Serial hyperspecializers, and how they think

The highly-regarded-but-still undervalued Elijah Millgram has a paper on this topic, and he seems to be preparing a book.  Here is one good short bit:

So one reasonable strategy for a hyperspecializer will be to divide its energies between activities that don't share standards and methods of assessment, and let's abbreviate that to the fuzzier, problematic, but more familiar word, "values." It will be a normal side effect of pursuing the parallel hyperspecialization strategy that its values are incommensurable. The hedonic signals that guide reallocation of resources between niches do not require that niche-bound desires or goals or standards be comparable across niches. If you are a serial (and so, often a parallel) hyperspecializer, incommensurability in your values turns out not to be a mark of practical irrationality, or even an obstacle to full practical rationality, but rather, the way your evaluative world will look to you, when you are doing your practical deliberation normally and successfully. Evaluative incommensurability is a threat to the sort of rationality suitable for Piltdown Man. Serial hyperspecializers gravitate towards and come equipped for incommensurability.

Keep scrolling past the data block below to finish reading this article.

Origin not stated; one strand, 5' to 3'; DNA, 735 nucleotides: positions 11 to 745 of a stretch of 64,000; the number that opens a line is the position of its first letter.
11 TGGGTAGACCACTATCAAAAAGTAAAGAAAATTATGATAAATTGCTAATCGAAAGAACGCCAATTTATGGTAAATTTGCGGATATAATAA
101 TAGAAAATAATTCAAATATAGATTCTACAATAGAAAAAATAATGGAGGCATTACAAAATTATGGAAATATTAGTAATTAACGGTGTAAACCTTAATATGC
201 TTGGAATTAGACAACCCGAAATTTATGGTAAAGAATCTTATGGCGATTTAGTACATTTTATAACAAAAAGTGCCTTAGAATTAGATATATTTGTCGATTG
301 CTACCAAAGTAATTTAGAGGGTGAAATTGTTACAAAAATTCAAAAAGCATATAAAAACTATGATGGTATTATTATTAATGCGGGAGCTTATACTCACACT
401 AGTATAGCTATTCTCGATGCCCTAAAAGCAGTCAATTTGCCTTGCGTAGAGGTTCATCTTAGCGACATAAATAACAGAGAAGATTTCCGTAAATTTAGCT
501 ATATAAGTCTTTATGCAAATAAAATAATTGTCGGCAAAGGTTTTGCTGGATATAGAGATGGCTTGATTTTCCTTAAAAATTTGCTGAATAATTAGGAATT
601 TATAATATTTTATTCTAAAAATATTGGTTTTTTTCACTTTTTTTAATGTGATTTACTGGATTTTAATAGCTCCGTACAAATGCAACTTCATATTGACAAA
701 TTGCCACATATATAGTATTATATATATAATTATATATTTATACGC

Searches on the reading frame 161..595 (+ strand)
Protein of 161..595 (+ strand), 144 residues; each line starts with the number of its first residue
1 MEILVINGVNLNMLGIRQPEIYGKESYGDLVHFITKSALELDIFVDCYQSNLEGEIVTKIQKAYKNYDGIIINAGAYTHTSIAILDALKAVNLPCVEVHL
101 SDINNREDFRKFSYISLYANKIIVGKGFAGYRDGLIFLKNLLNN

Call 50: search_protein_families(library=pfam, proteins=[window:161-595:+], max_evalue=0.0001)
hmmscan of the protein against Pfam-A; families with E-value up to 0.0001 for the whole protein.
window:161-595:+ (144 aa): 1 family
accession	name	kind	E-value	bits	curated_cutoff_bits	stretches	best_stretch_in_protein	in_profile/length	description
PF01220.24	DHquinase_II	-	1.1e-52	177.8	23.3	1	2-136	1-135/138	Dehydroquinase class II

Here is a good review of Millgram's latest book, which argues, among other things, that truth is messy in nature.

Adam Phillips serves up a Bob Dylan quotation: "I have always admired people who have left behind them an incomprehensible mess."


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